11 Appendix 2 -Glossary of terms Ad valorem In proportion to the value Assets Anything that belongs to the bankrupt or company that may be used to pay the debts or the costs of the insolvency proceedings. Contributory Every person liable to contribute to the assets of a company if it is wound up. In most cases this means shareholders who have not paid for their shares in full. Creditor Someone owed money by a bankrupt or company. Director A person who conducts the affairs of a company. Disbursements Money paid out/expenditure Discharge Freed from bankruptcy Estate The assets or property which your liquidator or trustee can deal with to pay your creditors Equity The difference between the value of, for example, a property and any loans outstanding on it. Insolvency practitioner An authorised person who specialises in insolvency, usually an accountant or solicitor. They are authorised by the Secretary of State or one of several recognised professional bodies. Liquidation (winding up) Applies to companies or partnerships. It involves the realisation and distribution of the assets and usually the closing down of the business. There are three types of liquidation - compulsory, creditors' voluntary and members' voluntary. Liquidator The official receiver or an insolvency practitioner appointed to administer the liquidation of a company or partnership. Official receiver An officer of the court and civil servant, employed by The Insolvency Service, who deals with bankruptcies and company liquidations under orders of the court. Petition Formal application made to a court. Preferential creditors These are unsecured creditors whose claims are paid before those of the general body of unsecured creditors. They are defined in insolvency law and include, subject to limits, employees claiming unpaid wages and holiday pay.

12 Realise To sell the assets of the bankruptcy estate or company and obtain the proceeds. Remuneration Payment for work done by the trustee or liquidator. Release The discharge of the official receiver or an insolvency practitioner from the responsibilities and liabilities of office as trustee or liquidator. Secured creditor If a creditor holds a mortgage or charge over an asset of the bankrupt or company, then they are a secured creditor and will receive the proceeds from the sale of that asset. An example of a secured creditor is a bank or building society with a mortgage over a house or other buildings. Statement of Insolvency Practice (SIP) A professional standard adopted by all the authorising bodies that insolvency practitioners must comply with. Trustee The trustee in bankruptcy is the official receiver or an insolvency practitioner who takes control of the bankrupt's assets. The trustee's main duties are to sell these assets and share the money among the creditors. Unsecured creditor A creditor who does not hold security (such as a mortgage) for money owed. Some unsecured creditors may also be preferential creditors. Vacation of office Where the trustee or liquidator ceases to be in office (e.g. through resignation or removal).

13 Disclaimer and copyright information This booklet provides general information only. Every effort has been made to ensure that the information is accurate, but it is not a full and authoritative statement of the law and you should not rely on it as such. The Insolvency Service cannot accept any responsibility for any errors or omissions as a result of negligence or otherwise. Crown copyright 2015 You may re-use this information (not including logos) free of charge in any format or medium, under the terms of the Open Government Licence. To view this licence, visit or write to the Information Policy Team, The National Archives, Kew, London TW9 4DU, or This publication is also available on our website at September 2015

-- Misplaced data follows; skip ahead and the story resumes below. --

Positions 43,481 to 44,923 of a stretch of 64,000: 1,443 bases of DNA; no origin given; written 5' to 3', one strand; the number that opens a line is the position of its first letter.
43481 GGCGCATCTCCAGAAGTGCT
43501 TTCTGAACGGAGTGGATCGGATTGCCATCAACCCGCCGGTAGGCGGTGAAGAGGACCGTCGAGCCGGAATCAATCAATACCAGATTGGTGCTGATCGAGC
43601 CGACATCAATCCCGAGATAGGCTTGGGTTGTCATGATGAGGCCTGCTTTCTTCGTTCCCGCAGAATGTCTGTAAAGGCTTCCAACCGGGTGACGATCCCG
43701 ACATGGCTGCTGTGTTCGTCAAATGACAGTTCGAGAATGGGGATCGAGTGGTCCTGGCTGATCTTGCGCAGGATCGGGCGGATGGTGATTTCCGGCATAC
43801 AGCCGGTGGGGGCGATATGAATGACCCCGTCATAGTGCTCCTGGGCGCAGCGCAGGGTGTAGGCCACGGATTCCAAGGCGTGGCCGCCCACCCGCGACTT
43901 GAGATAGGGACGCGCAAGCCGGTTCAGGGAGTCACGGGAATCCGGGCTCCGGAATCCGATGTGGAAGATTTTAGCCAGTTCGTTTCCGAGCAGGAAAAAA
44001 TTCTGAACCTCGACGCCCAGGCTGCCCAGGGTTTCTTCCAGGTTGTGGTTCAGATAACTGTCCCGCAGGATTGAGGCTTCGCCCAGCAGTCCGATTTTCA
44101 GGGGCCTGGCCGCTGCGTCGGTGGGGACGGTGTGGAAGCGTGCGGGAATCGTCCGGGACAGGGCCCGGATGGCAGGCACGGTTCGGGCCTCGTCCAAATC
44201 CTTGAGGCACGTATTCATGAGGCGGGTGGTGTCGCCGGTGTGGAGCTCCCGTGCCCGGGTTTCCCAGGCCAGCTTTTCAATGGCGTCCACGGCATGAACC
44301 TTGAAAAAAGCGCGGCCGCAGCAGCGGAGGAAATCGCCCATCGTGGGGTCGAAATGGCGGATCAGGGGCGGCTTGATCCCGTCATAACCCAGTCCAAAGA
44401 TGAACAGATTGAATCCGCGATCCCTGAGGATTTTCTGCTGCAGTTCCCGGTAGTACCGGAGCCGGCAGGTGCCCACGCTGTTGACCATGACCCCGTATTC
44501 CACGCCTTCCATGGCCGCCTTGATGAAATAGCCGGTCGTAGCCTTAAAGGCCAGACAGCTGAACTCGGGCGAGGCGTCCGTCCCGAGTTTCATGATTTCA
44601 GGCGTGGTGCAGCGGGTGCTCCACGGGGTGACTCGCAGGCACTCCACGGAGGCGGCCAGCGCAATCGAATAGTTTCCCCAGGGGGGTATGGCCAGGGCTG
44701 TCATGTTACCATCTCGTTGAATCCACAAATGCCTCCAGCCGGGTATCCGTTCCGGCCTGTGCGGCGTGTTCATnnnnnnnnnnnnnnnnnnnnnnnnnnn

A Guide for Creditors

A Guide for Creditors A Guide for Creditors Contents 1. About this guide... 3 2. What is The Insolvency Service?... 3 3. What is insolvency?... 3 4. What are the insolvency procedures?... 4 5. Who deals with the insolvency

More information

Insolvency: a guide for directors When Where How - What

Insolvency: a guide for directors When Where How - What Insolvency: a guide for directors When Where How - What Contents 1. About this guide... 3 What is insolvency?... 3 What is The Insolvency Service?... 3 What is compulsory liquidation (winding up by the

More information

Insolvency: a guide for directors When Where How - What

Insolvency: a guide for directors When Where How - What Insolvency: a guide for directors When Where How - What Contents 1. About this guide... 3 What is insolvency?... 3 What is The Insolvency Service?... 3 What is compulsory liquidation (winding up by the

More information

Dealing with Debt How to wind up your own company

Dealing with Debt How to wind up your own company Dealing with Debt How to wind up your own company Contents About this booklet 1 General information What is liquidation? What types of liquidation are there? Where can I get advice about liquidation? What

More information

Insolvency and. Business Recovery. Procedures. A Brief Guide. Compiled by Compass Financial Recovery and Insolvency Ltd

Insolvency and. Business Recovery. Procedures. A Brief Guide. Compiled by Compass Financial Recovery and Insolvency Ltd Insolvency and Business Recovery Procedures A Brief Guide Compiled by Compass Financial Recovery and Insolvency Ltd I What is Insolvency? Insolvency is legally defined as: A company is insolvent (unable

More information

A CREDITORS GUIDE TO LIQUIDATORS FEES - ENGLAND AND WALES

A CREDITORS GUIDE TO LIQUIDATORS FEES - ENGLAND AND WALES A CREDITORS GUIDE TO LIQUIDATORS FEES - ENGLAND AND WALES 1 Introduction 1.1 When a company goes into liquidation the costs of the proceedings are paid out of its assets. The creditors, who hope to recover

More information